In some moods, I also think this is Schubert’s greatest song. The words are by Heinrich Heine (1827): Wikipedia tells us that he spelt the title word “doppeltgänger”. Lehmann not only makes every word natural and important, she shapes the whole thing as a single, slow arc – though “arc” is the wrong metaphor, since she also shapes at least three amazing climaxes along the way: “Schmerzens Gewalt”; “meine eigne Gesalt”, and “so manche Nacht”. 

I’ve been both that past person gazing in anguish at the window of the beloved and that present-day witness of that haunting/haunted scene  – but only Lehmann makes me feel every inexorable facet of that self-recognition. It’s been said that Freud was just one in a long line of German Romantic poets: here I see that Heine was one of his precursors. 

I love Lehmann’s vibrato: it suggests the complete naturalness both of regular breathing and of intense neurosis. You don’t expect that this slow song, with its steady, firm, beginning, will rise to such hysteria; of course it does. And the way she ends the song is particularly wonderful, with the words “in alter Zeit” (“in times long gone”) suggesting several kinds of ghost-town loss: she’s horrified by the anguish she once felt and by the apparition of her former self, but she’s bereft without this passion that once irradiated her being.

Third: A translation of Heine’s poem:

Still ist die Nacht, es ruhen die Gassen,
The night is still, the streets are at rest;

in diesem Hause wohnte mein Schatz;
in this house lived my sweetheart.

sie hat schon längst die Stadt verlassen,
She has long since left the town,

doch steht noch das Haus auf demselben Platz.
but the house still stands on the selfsame spot.

Da steht auch ein Mensch und starrt in die Höhe,
A man stands there too, staring up,

und ringt die Hände, vor Schmerzens Gewalt;
and wrings his hands in anguish;

mir graust es, wenn ich sein Antlitz sehe –
I shudder when I see his face –

der Mond zeigt mir meine eigne Gestalt.
the moon shows me my own form!

Du Doppelgänger! du bleicher Geselle!
You wraith, pallid companion,

Was äffst du nach mein Liebesleid,
why do you ape the pain of my love

das mich gequält auf dieser Stelle,
which tormented me on this very spot,

so manche Nacht, in alter Zeit?
so many a night, in days long past?

Word-for-word translation:

Still ist die Nacht, es ruhen die Gassen,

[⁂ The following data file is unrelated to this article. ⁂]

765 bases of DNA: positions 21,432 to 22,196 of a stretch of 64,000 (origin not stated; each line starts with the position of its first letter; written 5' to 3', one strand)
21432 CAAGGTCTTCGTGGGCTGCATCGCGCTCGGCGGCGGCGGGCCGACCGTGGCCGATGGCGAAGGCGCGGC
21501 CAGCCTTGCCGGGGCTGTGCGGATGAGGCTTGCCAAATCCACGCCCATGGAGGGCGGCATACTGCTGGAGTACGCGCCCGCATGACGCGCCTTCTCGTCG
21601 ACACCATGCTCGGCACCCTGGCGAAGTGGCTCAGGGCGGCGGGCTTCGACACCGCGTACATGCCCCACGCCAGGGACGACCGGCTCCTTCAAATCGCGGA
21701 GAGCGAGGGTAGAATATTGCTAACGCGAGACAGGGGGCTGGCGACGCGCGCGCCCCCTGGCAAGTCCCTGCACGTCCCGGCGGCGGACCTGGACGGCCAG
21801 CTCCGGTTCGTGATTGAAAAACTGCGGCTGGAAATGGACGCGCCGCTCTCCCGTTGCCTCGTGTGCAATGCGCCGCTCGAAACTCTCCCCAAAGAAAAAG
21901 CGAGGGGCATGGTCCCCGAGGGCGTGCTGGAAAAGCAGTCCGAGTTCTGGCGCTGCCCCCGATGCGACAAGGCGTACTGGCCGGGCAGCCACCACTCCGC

Still is the night, it sleeps the streets,

in diesem Hause wohnte mein Schatz;
in this house lived my sweetheart;

sie hat schon längst die Stadt verlassen,
she has already long [ago] the town left.

doch steht noch das Haus auf demselben Platz.
yet stands still the house on the same place.

Da steht auch ein Mensch, und starrt in die Höhe,
There stands also a man, and stares into the height.

und ringt die Hände vor Schmerzensgewalt;
and wrings the hands for grief-violence [pain],

mir graust es, wenn ich sein Antlitz sehe,
[to] me shudders it, when I his face see,

der Mond zeigt mir meine eigne Gestalt
the moon shows me my own form.

Du Doppelgänger, du bleicher Geselle!
You double-goer, you pale companion!

Was äffst du nach mein Liebesleid,
Why ape [mimic] you after my love’s-suffering

das mich gequält auf dieser Stelle
that me tormented at this place

so manche Nacht, in alter Zeit?
so many [a] night, in old time?

Fourth: Critical comment on LL’s performance of “Der Doppelgänger.”

B.H. Haggin wrote that Lehmann’s performance of “Der Doppelgänger” was wrong in concept because she stepped outside of the bounds of the recital format and sounded operatic.

Robin Holloway:  [writing about Schubert’s “Der Doppelgänger”, calling Lehmann in this case:] “…very feminine, albeit in sturdily masculine fashion. Lotte Lehmann (1941, Amer. Columbia 71509D). Of course the voice is magnificent, the clarity, control, and almost operatic projection of words and situation masterly. But it is basically wrong – this intrepid lady is not frightened – one feels that, like some vocal equivalent of Mary Kingsley, she has only to shake her umbrella and the crocodile will flee for its life. But there is no escaping the “Doppelgänger”; it is part of oneself.”